Tau Ceti system, Asteroid Alley - an inhospitable neighbour


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UK astronomers studying the Tau Ceti system have discovered that it contains ten times as much material in the form of asteroids and comets as our own solar system. Their discovery, being published in Monthly Notices of the Royal Astronomical Society, suggests that even though Tau Ceti is the nearest Sun-like star, any planets that may orbit it would not support life as we know it due to the inevitable large number of devastating collisions. It also suggests that the tranquil space environment around the Earth may be more unusual than previously realised.

Tau Ceti, only 12 light years away, is the nearest Sun-like star and is easily visible without a telescope. It is the first star to be found to have a disk of dust and comets around it similar in size and shape to the disk of comets and asteroids that orbits the Sun. But the similarity ends there explains Jane Greaves, Royal Astronomical Society Norman Lockyer Fellow and lead scientist: "Tau Ceti has more than ten times the number of comets and asteroids that there are in our Solar System. We don't yet know whether there are any planets orbiting Tau Ceti, but if there are, it is likely that they will experience constant bombardment from asteroids of the kind that is believed to have wiped out the dinosaurs. It is likely that with so many large impacts life would not have the opportunity to evolve."

The discovery means that scientists are going to have to rethink where they look for civilisations outside our Solar System. Jane Greaves continues "We will have to look for stars which are even more like the Sun, in other words, ones which have only a small number of comets and asteroids. It may be that hostile systems like Tau Ceti are just as common as suitable ones like the Sun."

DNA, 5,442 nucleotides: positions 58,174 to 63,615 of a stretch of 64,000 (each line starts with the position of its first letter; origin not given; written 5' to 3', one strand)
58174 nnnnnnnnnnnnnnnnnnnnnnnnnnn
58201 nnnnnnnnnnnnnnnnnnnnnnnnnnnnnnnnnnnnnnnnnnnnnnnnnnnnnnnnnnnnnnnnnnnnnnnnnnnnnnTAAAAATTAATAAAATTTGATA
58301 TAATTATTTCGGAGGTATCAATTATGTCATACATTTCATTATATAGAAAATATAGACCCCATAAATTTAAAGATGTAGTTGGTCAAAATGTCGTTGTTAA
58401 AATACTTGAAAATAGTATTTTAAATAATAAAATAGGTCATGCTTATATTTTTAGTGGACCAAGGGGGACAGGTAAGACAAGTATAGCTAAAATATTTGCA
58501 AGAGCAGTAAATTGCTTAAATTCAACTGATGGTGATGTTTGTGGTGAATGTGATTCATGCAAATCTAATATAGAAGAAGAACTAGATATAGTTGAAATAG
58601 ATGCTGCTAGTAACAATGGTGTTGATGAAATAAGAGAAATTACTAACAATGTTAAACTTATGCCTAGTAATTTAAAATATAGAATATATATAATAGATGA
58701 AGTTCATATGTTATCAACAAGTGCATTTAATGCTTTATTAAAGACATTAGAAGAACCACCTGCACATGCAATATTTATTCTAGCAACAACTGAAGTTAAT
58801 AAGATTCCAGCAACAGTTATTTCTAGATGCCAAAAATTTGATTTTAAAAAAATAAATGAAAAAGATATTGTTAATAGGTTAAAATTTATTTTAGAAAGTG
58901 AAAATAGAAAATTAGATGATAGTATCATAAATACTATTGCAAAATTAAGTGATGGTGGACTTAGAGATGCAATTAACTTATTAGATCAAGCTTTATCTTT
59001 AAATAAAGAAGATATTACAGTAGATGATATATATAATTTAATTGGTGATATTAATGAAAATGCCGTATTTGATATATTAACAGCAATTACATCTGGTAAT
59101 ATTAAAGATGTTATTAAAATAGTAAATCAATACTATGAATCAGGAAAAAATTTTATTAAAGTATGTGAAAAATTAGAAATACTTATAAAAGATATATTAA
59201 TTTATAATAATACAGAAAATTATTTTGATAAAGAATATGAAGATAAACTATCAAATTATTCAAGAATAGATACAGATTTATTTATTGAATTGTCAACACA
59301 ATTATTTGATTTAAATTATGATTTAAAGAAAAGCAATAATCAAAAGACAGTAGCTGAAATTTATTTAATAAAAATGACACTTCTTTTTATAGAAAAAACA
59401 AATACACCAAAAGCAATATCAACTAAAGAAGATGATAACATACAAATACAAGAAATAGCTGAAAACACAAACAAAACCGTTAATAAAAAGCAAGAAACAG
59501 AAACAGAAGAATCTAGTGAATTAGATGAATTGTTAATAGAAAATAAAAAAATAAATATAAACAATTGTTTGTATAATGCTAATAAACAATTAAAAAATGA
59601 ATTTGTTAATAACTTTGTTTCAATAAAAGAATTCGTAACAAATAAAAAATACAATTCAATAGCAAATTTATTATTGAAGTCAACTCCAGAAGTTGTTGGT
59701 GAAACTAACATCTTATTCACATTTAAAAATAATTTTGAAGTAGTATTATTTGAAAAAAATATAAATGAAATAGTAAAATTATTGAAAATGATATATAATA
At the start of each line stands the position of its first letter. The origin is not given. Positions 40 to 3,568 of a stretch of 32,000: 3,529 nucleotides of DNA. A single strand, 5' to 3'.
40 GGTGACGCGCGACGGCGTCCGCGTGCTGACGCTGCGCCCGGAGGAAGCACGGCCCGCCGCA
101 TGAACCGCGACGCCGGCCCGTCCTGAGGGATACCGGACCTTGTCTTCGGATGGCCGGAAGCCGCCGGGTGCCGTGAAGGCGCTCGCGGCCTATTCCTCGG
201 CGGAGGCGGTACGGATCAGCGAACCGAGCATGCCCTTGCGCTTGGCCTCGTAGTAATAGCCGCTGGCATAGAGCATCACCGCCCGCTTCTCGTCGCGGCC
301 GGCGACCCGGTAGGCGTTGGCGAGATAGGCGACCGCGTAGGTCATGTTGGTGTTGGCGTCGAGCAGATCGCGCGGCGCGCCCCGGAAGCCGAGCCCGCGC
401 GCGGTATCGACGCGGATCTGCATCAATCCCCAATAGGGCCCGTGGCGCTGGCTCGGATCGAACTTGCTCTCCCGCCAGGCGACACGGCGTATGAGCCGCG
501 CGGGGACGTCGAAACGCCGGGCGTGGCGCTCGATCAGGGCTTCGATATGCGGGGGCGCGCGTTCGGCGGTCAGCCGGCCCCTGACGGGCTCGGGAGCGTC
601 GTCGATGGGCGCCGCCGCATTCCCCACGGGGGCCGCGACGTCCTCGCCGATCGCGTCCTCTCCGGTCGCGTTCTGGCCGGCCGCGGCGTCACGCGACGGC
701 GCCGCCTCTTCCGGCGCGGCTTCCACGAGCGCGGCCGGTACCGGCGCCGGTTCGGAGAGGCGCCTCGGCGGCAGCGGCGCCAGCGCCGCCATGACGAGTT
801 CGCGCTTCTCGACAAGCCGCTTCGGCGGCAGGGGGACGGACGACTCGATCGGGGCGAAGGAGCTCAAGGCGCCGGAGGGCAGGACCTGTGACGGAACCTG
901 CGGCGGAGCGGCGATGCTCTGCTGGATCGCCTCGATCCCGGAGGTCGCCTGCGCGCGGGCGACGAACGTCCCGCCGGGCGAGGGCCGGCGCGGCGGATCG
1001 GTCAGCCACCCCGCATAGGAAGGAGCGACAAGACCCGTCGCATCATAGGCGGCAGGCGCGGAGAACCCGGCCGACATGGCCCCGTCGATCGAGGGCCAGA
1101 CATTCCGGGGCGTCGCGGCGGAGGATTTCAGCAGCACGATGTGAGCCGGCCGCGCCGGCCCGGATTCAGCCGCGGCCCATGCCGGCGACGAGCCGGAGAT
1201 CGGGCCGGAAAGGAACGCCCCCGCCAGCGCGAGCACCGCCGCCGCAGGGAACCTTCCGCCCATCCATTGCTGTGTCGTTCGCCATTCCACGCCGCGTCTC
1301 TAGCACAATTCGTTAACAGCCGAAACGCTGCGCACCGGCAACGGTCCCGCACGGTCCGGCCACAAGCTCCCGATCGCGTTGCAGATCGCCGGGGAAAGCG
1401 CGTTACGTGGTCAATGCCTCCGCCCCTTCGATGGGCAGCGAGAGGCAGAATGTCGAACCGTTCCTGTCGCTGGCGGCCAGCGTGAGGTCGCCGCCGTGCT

The reason for the larger number of comets orbiting Tau Ceti is not fully understood, explains Mark Wyatt, another member of the team: "It could be that our Sun passed relatively close to another star at some point in its history and that the close encounter stripped most of the comets and asteroids from around the Sun."

The new results are based on observations taken with the world's most sensitive submillimetre camera, SCUBA. The camera, built by the Royal Observatory, Edinburgh, is operated on the James Clerk Maxwell Telescope in Hawaii. The SCUBA image shows a disk of very cold dust (-210 C) in orbit around the star. The dust is produced by collisions between larger comets and asteroids that break them down into smaller and smaller pieces.

UK participation in the James Clerk Maxwell Telescope is provided by the Particle Physics and Astronomy Research Council (PPARC). Professor Ian Halliday, PPARC Chief Executive said "SCUBA continues to unveil the mysteries of planetary systems, in this case the "asteroid alley" that is Tau Ceti; - clearly a place you would not wish to be."

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